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4 Things You Should Know About Bipolar Disorder

Although bipolar disorder is well known, there is a lot of misunderstanding in terms of the specifics of the condition. About 5.7 million American adults, or 2.6% of the population, are affected by the disorder in any given year.

In recognition of Bipolar Awareness Day on October 10th, here are 4 answers to common questions about bipolar disorder.

What is bipolar disorder?

Most people experience ups and downs in their daily lives – however, that doesn’t mean that they’re struggling with the illness. Bipolar disorder, also known as Manic-Depressive Illness, is marked by extreme feelings of highs and lows. These “high” moods are referred to as manic episodes, while the “low” moods are known as depressive episodes.

What are the symptoms?

The symptoms of bipolar disorder can vary greatly from person to person. Some people have distinct manic and depressive episodes, while others experience them simultaneously.

Psychotic symptoms, including delusions and hallucinations, may follow these extreme changes in mood. It is common to feel overly excitable during a manic episode, in which a person may feel invincible and make reckless decisions. People with the condition may also sleep too little and become agitated.

Symptoms of depressive episodes are often the opposite of manic episodes, and they can include feeling sad, tired, hopeless, or slow.

What causes it?

Scientists have narrowed the factors that cause bipolar disorder down to a combination of genetics, stress, and brain structure. Damage to the brain and heavy drug use can also contribute to the onset of the disorder.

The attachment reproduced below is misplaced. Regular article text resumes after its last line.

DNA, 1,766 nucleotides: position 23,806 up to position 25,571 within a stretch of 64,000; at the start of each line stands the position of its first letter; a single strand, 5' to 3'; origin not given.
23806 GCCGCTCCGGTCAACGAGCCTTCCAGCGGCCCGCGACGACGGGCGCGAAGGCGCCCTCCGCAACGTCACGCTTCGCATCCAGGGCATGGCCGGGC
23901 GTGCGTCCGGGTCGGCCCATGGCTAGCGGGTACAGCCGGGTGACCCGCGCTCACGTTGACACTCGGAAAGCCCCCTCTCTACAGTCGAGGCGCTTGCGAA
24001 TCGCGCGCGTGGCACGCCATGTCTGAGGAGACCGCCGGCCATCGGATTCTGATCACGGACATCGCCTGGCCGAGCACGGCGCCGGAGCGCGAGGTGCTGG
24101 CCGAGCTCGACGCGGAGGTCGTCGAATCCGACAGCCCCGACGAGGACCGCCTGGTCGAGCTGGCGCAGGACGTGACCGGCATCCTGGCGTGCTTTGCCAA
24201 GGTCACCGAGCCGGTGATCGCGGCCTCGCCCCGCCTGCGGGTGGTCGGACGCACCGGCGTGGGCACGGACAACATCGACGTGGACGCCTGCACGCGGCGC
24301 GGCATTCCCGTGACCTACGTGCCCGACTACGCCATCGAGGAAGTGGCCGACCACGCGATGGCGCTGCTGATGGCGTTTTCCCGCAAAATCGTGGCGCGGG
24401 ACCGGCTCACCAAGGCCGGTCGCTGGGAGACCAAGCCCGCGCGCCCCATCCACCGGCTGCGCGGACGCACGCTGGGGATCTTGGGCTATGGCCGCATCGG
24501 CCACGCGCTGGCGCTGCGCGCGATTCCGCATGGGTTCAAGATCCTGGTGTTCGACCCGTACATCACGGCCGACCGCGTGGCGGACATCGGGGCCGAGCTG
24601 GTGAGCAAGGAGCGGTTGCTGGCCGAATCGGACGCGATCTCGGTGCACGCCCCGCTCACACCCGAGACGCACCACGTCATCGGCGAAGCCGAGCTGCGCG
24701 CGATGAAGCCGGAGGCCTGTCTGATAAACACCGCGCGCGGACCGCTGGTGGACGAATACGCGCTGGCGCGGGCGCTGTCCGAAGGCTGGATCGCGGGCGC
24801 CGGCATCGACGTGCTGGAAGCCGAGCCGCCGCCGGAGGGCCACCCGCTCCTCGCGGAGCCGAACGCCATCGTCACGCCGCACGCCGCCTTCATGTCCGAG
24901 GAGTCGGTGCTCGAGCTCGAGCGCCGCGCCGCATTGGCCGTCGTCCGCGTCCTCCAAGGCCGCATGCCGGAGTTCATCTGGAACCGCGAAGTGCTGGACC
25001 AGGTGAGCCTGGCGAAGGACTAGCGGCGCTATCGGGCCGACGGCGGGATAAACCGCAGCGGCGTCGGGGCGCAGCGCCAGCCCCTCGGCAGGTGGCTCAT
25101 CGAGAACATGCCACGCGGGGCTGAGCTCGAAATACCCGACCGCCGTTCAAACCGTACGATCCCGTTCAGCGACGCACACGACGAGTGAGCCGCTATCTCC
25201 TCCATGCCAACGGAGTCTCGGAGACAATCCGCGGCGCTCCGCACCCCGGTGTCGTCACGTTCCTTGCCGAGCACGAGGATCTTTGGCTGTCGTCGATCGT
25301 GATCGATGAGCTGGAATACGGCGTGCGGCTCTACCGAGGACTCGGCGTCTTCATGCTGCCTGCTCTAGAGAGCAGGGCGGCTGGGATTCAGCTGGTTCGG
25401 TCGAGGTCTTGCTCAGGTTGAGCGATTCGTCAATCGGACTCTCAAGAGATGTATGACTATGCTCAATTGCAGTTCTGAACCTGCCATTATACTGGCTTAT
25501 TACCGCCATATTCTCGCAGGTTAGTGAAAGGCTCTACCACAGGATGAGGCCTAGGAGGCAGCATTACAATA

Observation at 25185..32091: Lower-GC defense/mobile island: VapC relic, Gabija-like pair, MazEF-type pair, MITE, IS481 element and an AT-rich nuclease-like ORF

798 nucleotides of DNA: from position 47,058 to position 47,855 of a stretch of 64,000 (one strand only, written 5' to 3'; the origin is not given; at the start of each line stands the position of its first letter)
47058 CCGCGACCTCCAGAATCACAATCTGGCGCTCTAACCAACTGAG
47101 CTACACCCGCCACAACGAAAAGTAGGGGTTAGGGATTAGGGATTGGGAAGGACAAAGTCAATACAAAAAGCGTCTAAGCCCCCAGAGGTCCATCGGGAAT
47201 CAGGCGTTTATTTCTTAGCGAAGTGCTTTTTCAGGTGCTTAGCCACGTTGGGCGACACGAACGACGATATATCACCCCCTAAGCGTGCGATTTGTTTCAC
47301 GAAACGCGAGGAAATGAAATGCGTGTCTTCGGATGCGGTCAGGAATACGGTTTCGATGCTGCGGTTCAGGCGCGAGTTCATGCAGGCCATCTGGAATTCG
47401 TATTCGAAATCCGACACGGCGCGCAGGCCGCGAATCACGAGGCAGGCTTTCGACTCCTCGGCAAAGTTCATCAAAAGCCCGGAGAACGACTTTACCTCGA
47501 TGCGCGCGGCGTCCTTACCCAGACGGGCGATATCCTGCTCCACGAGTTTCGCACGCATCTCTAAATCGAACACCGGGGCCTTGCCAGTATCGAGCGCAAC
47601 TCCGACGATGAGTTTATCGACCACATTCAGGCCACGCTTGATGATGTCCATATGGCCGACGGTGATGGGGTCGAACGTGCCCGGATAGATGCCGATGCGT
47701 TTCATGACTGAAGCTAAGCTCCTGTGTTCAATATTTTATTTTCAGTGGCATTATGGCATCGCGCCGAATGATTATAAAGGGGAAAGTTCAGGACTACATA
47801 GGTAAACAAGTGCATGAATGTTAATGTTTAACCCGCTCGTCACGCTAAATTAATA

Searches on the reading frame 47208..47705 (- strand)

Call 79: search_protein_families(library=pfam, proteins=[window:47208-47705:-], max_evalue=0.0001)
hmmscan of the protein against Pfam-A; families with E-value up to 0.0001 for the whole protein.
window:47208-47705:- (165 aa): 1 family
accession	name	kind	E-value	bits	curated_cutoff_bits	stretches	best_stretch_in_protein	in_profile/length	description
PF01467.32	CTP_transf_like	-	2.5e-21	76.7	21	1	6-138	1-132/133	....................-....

(If you are wondering “Can bipolar be genetic in my family?” watch out for these signs of bipolar disorder.)

What are the treatment options?

There are a variety of options when it comes to treating bipolar disorder – many involve a combination of medications and therapy. The common medications prescribed include mood stabilizers, atypical antipsychotics, and antidepressants. Common therapy treatments include cognitive behavioral therapy (CBT) and family-focused therapy. Other non-conventional treatments include electroconvulsive therapy (electro “shock” treatment) and supplements, such as omega-3 fatty acids or St. John’s wort.

Finding the right treatment can tremendously increase quality of life for those affected with bipolar disorder. If you or someone you know is struggling with bipolar disorder or their current psychiatric treatment, read here to learn more about genetic testing for bipolar medication and find resources that will help in speaking to one’s doctor about whether this test might help to personalize treatment.

Originally published on Medium.

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